- Apply for government or private programs that might reduce your drug costs. Some of these include: the California Prescription Drug Discount Program, the Department of Veterans Affairs, and TriCare for Life (see link above for information).
- Contact Patient Assistance Programs (PAPs) that cover your drugs. PAPs provide free or low-cost drugs to qualified individuals. Each program has its own eligibility criteria and application process. Some provide drugs only if they are excluded from your Medicare Part D plan’s formulary, you are in the coverage gap or you are not enrolled in a Medicare Part D plan.
- Check the prices for your prescriptions at multiple pharmacies. Pharmacies such as Costco sell drugs for less than others (you do not need to be a Costco member to use its pharmacy).
- Check out the $4 generic drug programs at Wal-Mart and Target pharmacies.
Tip 3: Check out these websites with searchable databases looking up assistance programs for your specific drug(s)
The websites below contain searchable databases with information on prescription drug resources and financial assistance with prescription drug costs. Many specifically help you find patient assistance programs (PAPs) that offer your drugs.
- Partnership for Prescription Assistance (PPARx) offers a single point of access to more than 475 public and private PAPs, including over 200 programs offered by pharmaceutical companies. You can also access the PPARx by phone at 1-888-4PPA-NOW (1-888-477-2669). Sponsored by PhRMA (the Pharmaceutical Researchers and Manufacturers of America).
- RxAssist offers a comprehensive database of PAPs, as well as practical tools, news, articles and up-to-date information on how to access assistance from nearly 150 companies in receiving hundreds of medications. Searches can be performed on a multitude of variables: company name, brand-name drug, generic drug name and drug-therapy class.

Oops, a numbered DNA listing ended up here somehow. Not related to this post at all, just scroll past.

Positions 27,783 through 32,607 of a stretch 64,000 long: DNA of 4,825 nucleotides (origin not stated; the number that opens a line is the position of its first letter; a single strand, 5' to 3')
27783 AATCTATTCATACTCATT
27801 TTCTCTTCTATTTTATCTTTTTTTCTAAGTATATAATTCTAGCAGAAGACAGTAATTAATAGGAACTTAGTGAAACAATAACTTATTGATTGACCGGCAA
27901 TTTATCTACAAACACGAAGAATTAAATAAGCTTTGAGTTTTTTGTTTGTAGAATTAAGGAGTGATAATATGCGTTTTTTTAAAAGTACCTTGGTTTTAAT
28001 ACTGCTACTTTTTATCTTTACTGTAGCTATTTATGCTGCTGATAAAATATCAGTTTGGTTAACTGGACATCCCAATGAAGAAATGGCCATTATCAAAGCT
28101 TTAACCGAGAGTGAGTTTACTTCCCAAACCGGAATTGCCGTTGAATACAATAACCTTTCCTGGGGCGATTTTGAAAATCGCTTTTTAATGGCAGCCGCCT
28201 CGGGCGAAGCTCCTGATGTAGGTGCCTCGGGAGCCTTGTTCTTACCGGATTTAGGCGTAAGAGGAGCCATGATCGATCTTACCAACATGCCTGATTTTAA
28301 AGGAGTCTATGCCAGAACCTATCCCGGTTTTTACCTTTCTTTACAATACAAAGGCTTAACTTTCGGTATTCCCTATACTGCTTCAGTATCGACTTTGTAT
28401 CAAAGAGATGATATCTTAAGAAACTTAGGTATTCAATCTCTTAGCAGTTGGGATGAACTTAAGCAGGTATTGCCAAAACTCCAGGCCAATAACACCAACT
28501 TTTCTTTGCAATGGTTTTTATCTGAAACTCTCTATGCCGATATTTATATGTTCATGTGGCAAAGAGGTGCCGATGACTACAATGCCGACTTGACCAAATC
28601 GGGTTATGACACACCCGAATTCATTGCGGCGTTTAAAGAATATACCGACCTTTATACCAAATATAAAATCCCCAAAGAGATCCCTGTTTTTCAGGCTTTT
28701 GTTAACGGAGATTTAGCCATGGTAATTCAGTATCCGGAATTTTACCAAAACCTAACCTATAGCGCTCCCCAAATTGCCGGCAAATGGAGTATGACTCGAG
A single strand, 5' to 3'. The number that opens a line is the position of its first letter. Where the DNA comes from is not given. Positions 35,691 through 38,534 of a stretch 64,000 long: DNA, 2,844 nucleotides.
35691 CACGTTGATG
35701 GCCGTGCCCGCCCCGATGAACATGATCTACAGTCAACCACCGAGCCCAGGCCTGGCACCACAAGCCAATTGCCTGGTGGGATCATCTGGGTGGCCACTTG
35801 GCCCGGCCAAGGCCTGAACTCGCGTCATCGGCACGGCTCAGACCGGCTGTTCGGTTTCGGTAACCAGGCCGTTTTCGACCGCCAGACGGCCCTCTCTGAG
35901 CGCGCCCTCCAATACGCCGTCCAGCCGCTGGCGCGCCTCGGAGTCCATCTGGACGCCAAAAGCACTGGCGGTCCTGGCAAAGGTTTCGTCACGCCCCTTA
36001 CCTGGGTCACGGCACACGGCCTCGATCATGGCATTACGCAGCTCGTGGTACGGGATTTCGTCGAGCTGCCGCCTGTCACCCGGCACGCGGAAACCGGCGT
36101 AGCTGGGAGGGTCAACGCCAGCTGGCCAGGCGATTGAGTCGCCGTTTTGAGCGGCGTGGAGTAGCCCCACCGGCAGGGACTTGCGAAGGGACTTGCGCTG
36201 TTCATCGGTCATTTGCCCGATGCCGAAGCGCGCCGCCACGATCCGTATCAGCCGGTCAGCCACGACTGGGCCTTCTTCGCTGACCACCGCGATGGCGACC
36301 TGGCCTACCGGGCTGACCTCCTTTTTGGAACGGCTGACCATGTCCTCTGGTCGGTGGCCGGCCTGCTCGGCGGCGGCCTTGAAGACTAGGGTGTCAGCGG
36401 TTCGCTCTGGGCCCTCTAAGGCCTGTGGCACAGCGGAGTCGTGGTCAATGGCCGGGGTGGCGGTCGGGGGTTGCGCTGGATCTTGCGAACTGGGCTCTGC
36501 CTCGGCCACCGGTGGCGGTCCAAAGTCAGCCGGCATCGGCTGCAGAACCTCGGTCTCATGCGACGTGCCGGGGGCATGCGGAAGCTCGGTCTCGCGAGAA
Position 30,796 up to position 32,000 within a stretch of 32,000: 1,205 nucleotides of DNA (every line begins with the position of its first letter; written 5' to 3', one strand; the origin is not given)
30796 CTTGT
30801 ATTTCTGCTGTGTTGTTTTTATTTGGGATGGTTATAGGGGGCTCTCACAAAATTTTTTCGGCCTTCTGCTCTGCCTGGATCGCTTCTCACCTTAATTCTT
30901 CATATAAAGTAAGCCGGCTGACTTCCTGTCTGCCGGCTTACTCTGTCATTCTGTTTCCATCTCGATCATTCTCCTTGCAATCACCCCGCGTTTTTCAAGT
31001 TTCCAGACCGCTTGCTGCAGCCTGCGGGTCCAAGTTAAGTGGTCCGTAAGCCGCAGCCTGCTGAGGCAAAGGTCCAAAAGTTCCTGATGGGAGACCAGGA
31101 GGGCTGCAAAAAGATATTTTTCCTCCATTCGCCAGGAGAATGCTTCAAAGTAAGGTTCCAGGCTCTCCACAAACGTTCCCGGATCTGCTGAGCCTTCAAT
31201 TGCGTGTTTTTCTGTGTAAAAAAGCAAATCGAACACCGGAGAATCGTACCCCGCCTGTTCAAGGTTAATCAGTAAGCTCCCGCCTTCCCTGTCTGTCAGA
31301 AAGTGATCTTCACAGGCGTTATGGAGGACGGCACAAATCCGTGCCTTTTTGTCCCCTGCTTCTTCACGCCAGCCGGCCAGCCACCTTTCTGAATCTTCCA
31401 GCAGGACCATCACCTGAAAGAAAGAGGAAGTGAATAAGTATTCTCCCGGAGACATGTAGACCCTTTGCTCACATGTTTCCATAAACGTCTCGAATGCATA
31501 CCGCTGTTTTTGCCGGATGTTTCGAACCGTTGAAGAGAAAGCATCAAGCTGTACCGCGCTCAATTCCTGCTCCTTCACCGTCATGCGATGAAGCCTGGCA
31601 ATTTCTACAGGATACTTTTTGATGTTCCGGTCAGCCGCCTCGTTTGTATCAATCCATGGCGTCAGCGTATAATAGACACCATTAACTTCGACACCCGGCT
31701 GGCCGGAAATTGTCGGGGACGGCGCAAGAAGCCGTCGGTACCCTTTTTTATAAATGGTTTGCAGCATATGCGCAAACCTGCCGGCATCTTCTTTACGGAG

- RxHope allows patients and their providers to apply for PAPs offered by hundreds of manufacturers, and to find information on programs offered by the state and federal government, as well as pharmaceutical companies. The Patient Assistance Information section of the site provides data about particular products and companies.
- NeedyMeds allows you to enter your medication name to find PAPs that pay for your specific medication. This site has an alphabetical list of over 4,400 prescription medications.
- MyGoodDays.org – Good Days is a non-profit organization that assists patients with chronic disease, cancer and other life-altering conditions obtain certain expensive, life-saving medications they need. Patients must meet certain income qualifications and have private insurance or a Medicare Part D plan. You can also reach them by phone at 1-877-968-7233.
- BenefitsCheckUp is a service of the National Council on Aging. It has an online screening tool that searches over 2,000 public and private benefits programs. Many of these programs can help certain qualified people ages 55 and older pay for some costs of prescription drugs, health care, utilities, and other essential items or services.